Gov’t breaching PRMA by refusing to reconstitute IAC

The Public Interest and Accountability Committee (PIAC) has said the failure of the government to reconstitute the Investment Advisory Committee (IAC), exactly two years after coming into office, despite repeated calls to do so, contravenes the petroleum laws.

Section 29 of the Petroleum Revenue Management Act (PRMA), Act 815 states “There is hereby established an Investment Advisory Committee to advise the Minister and for the general performance monitoring of the management of the Ghana Petroleum Funds.”

Additionally, the membership of IAC, according to Section 32 (3) enjoins the Minister in consultation with the Governor, of the Bank of Ghana, to nominate the members for appointment by the President

The work of the IAC, includes, to formulate and propose to the Minister the investment policy and management of the Ghana Stabilisation Fund and the Ghana Heritage Fund (GHF) for submission for the approval of Parliament.

The Committee is to also advise the Minister on the broad investment guidelines and overall management strategies relating to the Ghana Petroleum Funds and subsequently the Ghana Petroleum Wealth Fund that the Minister shall provide to the Governor, taking cognisance of international best practice of investments of a similar nature.

Despite, these critical roles expected of the IAC to play in the use of the petroleum revenues, the Ministry of Finance and Economic Planning is yet to fulfill this statutory mandate notwithstanding the repeated recommendations from PIAC.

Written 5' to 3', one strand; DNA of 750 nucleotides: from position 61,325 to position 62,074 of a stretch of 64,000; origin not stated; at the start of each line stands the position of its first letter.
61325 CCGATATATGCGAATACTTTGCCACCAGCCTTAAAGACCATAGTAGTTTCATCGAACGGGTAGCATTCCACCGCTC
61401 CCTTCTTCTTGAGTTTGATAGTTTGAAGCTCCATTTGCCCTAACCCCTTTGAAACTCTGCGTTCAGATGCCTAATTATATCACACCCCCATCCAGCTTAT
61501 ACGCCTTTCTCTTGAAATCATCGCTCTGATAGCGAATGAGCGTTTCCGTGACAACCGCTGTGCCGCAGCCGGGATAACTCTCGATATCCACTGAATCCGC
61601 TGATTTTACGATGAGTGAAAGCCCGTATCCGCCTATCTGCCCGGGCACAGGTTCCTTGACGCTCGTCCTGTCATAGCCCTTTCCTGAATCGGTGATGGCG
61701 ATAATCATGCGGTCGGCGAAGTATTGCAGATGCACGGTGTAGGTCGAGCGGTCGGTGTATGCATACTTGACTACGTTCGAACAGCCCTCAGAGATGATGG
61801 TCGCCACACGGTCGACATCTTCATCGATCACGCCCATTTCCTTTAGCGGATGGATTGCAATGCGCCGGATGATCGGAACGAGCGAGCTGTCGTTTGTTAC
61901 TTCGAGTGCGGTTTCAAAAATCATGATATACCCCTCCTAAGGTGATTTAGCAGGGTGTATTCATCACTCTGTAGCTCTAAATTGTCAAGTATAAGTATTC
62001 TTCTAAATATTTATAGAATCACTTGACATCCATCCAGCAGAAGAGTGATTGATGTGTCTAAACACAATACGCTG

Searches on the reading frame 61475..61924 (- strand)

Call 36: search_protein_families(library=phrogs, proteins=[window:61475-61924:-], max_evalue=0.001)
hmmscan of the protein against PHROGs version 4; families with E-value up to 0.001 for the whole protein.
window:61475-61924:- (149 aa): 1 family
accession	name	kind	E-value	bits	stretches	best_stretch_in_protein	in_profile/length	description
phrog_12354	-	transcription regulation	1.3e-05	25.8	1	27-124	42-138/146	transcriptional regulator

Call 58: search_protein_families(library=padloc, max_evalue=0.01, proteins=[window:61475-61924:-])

PIAC’s findings, in its just-released half-year report for 2018, notes that “as indicated in the 2017 Annual and Semi-annual reports, the Investment Advisory Committee (IAC) has still not been reconstituted following the change of government in January 2017.”

In view of this, the Committee, which is tasked with the oversight responsibility of monitoring and evaluating the management of Ghana’s petroleum resources, has again recommended as matter of urgency for the IAC must be reconstituted.

It repeated that the current situation is in contravention of Section 29 of the PRMA.

It also revealed in its latest findings that even though Ghana National Gas Company (GNGC) received US$46,342,944.10 as proceeds from gas revenues, it made no payment to Ghana National Petroleum Company (GNPC) in respect of gas supplied, for which reason no gas receipts were realised in the Petroleum Holding Fund (PHF).

But PIAC said the GNGC explained that it used the realised revenues to cover its operational cost.

Following this development, it, therefore, recommended that the GNGC discontinue the practice of retaining gas revenues. “Receipts from the sale of gas derivatives must be applied to defray the cost of raw gas supplied by GNPC, for lodgement in the PHF in accordance with Sections 2 & 3 of the PRMA.”

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